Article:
Meta's latest AI model beats some competitors. but its sophisticated AI agents are confusing Facebook users

  • Post by: Admin
  • Apr 19 2024

Generative AI is advancing so quickly that the latest chatbots available today could be outdated tomorrow

Meta's latest AI model beats some competitors. but its sophisticated AI agents are confusing Facebook users

Generative AI is advancing so quickly that the latest chatbots available today could be outdated tomorrow

CAMBRIDGE, Mass. (AP) - Facebook parent company Meta Platforms unveiled a new line of artificial intelligence systems Thursday that CEO Mark Zuckerberg calls the "smartest AI assistant you can use freely."

But as Zuckerberg's team of upgraded meta-AI agents began venturing into social media this week to engage with real people, their bizarre exchanges revealed the enduring limitations of even the best generative AI technology.

One of them joined a Facebook moms group to talk about her gifted child. Another attempted to give away non-existent items to confused members of a Buy Nothing forum.

Meta, together with leading AI developers Google and OpenAI, as well as startups such as Anthropic, Cohere and Mistral from France, has developed new AI language models and hopes to convince customers that they have the smartest, handiest and most efficient chatbots.

While Meta is saving the most powerful of its AI models, called Llama 3, for later, the company on Thursday publicly released two smaller versions of the same Llama 3 system and said it is now integrated into the Meta AI assistant feature in Facebook, Instagram and WhatsApp.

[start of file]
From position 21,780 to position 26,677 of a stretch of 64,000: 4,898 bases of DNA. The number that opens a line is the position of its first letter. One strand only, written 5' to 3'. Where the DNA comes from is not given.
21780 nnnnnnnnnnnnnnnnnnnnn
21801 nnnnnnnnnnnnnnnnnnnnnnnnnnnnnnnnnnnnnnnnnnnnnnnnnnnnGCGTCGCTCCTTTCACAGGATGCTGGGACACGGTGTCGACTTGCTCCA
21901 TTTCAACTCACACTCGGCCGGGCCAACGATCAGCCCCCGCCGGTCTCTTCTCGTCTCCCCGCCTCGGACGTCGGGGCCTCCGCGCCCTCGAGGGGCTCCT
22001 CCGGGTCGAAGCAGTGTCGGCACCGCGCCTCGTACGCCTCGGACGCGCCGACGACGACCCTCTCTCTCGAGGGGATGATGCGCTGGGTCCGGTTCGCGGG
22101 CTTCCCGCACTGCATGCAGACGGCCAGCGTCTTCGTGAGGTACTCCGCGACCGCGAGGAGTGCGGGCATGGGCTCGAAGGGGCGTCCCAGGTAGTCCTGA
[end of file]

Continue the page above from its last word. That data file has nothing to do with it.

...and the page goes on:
AI language models are trained on vast pools of data that help them predict the most plausible next word in a sentence, with newer versions typically being smarter and more powerful than their predecessors. Meta's latest models were built with 8 billion and 70 billion parameters - a measure of how much data the system is training. A larger model with around 400 billion parameters is still being trained.

“The vast majority of consumers don't really know or care much about the underlying base model, but the way they will experience it is a much more useful, entertaining and versatile AI assistant,” said Nick Clegg, president by Meta Global Affairs, in an interview.

He added that Meta's AI agent is becoming more relaxed. Some people found the earlier Llama 2 model — released less than a year ago — “a little stiff and hypocritical at times because it didn't respond to often completely innocuous or innocuous prompts and questions,” he said.